South Bend residents who do not own a car must rely on local Transpo buses that operate Monday to Saturday. Connections with NICTD trains are spotty. I mention this because local transit is equally sparse in many other cities and their surrounding areas. How will Buttigieg address this as SECDOT?
An Urbanist in the Rust Belt
To his credit, Buttigieg has supported a number of initiatives that fit in with the new “urbanist” policy philosophy that calls for measures to revitalize the historic downtown core areas of cities, often after they have fallen into decline. South Bend was once a powerful industrial city that hosted companies like Honeywell, Bendix and Studebaker. Now it is attempting to re-invent itself.
Buttigieg has supported projects that could take the city in that direction. He supported an initiative to return the South Shore Line to downtown South Bend, after an absence of more than half a century. An AECOM study evaluated five locations for relocating the South Shore Line’s terminal. One was a downtown location, near the shell of the old Union Station. Buttigieg supported this alternative. He also supported the now fully funded plan to add 26.6 miles of double-track between Gary and Michigan City to improve capacity.
Buttigieg’s best-known planning initiative was “Smart Streets,” a “Complete Streets” policy designed to spur development and economic activity in downtown South Bend. Jeff Parrott reported on the policy in the South Bend Tribune in 2019, a story repeated on Dec. 17, 2020 in the wake of Buttigieg’s nomination for USDOT Secretary. Parrott reported: “Downtown underwent a dramatic transformation under his leadership. One-way streets became two-way. Speed limits were reduced. Driving lanes were narrowed. Trees were planted. Decorative brick pavers were laid. The project gained national attention and accolades for the city, and for the mayor … Buttigieg and his supporters said his signature ‘Smart Streets’ initiative brought much more than aesthetic changes. They argued that a more pedestrian-friendly downtown spurred more than $100 million in private investment, as several key buildings found new life … New hotels. New apartments. New restaurants.”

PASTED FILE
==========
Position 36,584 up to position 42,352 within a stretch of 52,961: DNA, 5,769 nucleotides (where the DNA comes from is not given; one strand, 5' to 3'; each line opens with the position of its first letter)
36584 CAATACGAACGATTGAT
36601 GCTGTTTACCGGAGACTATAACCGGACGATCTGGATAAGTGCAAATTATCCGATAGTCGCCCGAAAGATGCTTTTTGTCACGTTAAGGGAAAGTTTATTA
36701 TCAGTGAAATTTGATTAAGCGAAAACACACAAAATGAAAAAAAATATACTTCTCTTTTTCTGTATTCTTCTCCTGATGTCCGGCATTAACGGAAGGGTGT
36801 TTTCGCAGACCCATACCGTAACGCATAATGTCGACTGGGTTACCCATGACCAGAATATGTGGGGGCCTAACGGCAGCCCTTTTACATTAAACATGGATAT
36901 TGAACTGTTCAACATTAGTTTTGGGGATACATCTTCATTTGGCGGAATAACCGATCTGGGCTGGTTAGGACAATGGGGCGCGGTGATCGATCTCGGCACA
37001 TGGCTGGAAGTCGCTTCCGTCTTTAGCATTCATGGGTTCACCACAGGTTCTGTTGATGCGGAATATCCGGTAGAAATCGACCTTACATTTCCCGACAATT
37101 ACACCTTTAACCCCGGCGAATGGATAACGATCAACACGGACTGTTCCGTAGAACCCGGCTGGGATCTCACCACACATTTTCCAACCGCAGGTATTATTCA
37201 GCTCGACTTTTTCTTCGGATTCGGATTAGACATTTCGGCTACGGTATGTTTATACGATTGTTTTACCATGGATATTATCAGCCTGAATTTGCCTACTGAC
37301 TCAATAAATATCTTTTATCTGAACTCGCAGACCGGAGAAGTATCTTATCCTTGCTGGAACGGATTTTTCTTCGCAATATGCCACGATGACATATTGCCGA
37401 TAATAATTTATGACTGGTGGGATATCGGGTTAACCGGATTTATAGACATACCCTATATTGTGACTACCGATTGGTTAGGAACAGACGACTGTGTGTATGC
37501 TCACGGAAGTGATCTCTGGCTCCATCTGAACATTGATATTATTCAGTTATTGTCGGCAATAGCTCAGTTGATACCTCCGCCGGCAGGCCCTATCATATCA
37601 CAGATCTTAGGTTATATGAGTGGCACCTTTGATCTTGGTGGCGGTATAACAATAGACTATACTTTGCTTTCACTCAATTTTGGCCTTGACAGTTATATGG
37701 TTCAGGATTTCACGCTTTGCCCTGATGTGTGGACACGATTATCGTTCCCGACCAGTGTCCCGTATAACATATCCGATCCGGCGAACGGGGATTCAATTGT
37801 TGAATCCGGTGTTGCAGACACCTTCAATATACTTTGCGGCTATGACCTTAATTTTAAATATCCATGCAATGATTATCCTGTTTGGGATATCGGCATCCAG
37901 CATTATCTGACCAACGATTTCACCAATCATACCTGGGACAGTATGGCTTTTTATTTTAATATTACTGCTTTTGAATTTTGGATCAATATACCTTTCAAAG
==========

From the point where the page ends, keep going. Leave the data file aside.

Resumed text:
Policies such as the Smart Streets initiative are controversial, though. As downtown areas gentrify, rents go up, so some downscale residents can no longer afford to live there. Motorists and the organizations that represent them hate “complete streets” policies, because they redirect real estate between the curb lines that previously belonged exclusively to automobiles toward other purposes.
Still, the Smart Streets policy gained Buttigieg a measure of credibility as part of the vanguard of urban policy, especially since his initiative appears to be succeeding. Parrott concluded his report by saying, “The revitalization ‘is going to have a very long-lasting and impactful effect on the city as a whole,’ said [Buttigieg’s Controller, Mark] Neal, now a partner at Bradley Co., which redeveloped the Hibberd Building downtown as new apartments. ‘People like me, 10 years ago, would never have thought about investing a single dollar in South Bend … If a downtown isn’t attractive, it’s really hard for someone from outside the community to want to spend any time there. That’s just the reality.’”